Zuku-applied zuku is very thin, 0.15 to 0.35 mm thick, and can be used for a variety of shapes of wooden products. On the other hand, muku-zukuri cannot be mass-produced like zuku-zukuri, but the pattern changes greatly depending on the angle at which it is cut, allowing for a variety of different looks.

Historical Background

History of Hakone marquetry. It began in an inn town in Edo period

In the late Edo period (1603-1867), marquetry was born in Hatajuku, an inn town located right in the middle of Odawara and Hakone. It is said that Nihei Ishikawa of Hatajuku, who was aware of the rich variety of trees in the mountains of Hakone, began making trays and boxes by merging various types of wood with different colors and grains. Hakone marquetry with its beautiful geometric patterns became popular as souvenirs for travelers in Hatajuku, where travelers came and went.

hakone wood mosaic
Source: Yosegi Online Shop

When it first began to be made in the late Edo period, Hakone-Yosegi-Zaiku was mostly made with simple patterns called Ran-Yosegi or unit patterns. In the Meiji period (1868-1912), the technique of Shizuoka-area yosegi-zaiku was introduced, which led to the creation of the complex geometric patterns that we see today. The Odawara-Hakone area, where the technique has been handed down from the Edo period to the present, is known as the only production center of Hakone wood mosaic in Japan.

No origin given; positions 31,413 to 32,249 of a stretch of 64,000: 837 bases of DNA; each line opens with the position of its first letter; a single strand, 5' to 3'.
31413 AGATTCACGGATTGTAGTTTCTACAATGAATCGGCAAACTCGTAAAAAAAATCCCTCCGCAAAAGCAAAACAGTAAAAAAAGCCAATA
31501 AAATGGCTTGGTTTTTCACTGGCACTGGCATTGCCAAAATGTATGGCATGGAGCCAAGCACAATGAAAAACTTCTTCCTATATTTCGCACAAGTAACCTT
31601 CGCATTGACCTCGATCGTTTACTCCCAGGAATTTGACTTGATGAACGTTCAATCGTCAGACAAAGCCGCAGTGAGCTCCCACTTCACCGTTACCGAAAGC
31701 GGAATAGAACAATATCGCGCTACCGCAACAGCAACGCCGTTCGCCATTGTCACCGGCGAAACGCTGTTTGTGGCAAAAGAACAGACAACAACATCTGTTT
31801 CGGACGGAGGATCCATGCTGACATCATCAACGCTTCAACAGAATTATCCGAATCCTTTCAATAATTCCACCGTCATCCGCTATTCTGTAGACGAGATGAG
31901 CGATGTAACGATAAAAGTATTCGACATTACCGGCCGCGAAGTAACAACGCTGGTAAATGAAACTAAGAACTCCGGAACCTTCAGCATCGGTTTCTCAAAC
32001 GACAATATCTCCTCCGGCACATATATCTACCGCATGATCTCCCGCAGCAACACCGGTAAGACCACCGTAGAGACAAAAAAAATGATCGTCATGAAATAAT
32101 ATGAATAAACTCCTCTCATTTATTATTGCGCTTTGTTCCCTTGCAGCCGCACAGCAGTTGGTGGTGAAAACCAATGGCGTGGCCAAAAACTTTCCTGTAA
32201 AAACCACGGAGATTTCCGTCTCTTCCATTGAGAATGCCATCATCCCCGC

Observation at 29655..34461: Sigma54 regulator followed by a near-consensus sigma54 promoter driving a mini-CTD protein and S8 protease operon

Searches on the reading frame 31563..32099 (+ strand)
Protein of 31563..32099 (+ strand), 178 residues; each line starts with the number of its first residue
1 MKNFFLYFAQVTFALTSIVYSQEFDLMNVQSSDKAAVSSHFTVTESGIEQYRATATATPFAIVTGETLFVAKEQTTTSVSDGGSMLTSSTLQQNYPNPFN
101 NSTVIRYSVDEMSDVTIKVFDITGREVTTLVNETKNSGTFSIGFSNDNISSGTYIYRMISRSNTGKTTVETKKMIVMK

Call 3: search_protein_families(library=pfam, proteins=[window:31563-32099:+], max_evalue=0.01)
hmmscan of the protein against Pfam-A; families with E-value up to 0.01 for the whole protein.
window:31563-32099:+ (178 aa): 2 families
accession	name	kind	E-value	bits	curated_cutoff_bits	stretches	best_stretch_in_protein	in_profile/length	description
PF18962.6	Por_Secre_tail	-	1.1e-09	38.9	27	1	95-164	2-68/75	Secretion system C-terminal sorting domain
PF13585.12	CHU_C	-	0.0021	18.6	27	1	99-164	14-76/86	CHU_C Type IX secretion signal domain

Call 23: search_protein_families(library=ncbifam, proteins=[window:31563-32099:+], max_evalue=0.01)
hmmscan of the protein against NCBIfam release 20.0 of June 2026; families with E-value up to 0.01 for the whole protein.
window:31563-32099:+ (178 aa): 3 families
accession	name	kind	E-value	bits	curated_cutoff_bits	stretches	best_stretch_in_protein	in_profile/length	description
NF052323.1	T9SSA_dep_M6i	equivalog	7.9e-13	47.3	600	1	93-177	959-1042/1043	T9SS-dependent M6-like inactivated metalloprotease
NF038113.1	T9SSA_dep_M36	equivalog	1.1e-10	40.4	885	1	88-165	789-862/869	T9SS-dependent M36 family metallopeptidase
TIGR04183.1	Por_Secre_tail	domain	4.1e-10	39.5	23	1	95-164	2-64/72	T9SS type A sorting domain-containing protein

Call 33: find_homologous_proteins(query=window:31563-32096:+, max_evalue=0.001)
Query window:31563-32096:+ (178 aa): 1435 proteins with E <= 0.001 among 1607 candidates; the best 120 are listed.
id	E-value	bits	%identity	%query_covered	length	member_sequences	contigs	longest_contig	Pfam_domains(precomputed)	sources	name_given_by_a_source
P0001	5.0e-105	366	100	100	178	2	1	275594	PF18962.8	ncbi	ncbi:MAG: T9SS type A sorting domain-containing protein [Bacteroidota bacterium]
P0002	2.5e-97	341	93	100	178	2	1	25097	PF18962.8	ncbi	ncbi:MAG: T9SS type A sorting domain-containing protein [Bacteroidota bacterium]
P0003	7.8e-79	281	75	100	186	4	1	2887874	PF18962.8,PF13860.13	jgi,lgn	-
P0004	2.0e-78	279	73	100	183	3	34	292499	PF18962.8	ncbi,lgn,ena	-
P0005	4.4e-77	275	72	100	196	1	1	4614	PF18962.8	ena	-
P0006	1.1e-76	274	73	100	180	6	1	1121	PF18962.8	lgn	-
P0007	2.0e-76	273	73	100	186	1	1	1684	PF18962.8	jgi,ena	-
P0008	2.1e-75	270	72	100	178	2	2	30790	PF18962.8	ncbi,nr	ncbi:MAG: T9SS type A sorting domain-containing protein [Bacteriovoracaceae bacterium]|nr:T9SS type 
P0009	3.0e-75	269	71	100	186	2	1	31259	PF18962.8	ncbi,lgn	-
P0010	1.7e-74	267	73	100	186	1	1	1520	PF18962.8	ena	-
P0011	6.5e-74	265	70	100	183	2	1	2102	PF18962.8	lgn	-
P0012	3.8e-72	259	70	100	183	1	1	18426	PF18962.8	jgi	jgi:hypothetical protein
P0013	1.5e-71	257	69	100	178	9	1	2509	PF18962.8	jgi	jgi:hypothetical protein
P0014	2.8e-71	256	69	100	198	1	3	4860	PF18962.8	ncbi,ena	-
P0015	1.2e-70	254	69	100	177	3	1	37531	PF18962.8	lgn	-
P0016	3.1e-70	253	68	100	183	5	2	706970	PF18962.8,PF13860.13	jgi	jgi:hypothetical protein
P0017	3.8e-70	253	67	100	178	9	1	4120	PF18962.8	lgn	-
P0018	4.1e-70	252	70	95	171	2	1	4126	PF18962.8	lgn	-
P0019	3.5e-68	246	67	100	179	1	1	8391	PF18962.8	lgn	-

hakone wood mosaic
Source: BECOS

Production Method

Wood used

Only a few pieces of unprocessed wood, called “solid wood,” are used, which can only be obtained from one tree. Solid wood is used for furniture and interior goods because it has moisture absorption and desorption properties and can respond to seasonal climate changes and maintain a comfortable environment.

For example;

  • Purple Heart: Also known as “violet wood. It is a beautiful purple wood.

  • Nigaki (bitter wood): This wood is almost yellow in color and has a bitter taste, as its name suggests. It is used in Chinese medicine as a stomachic.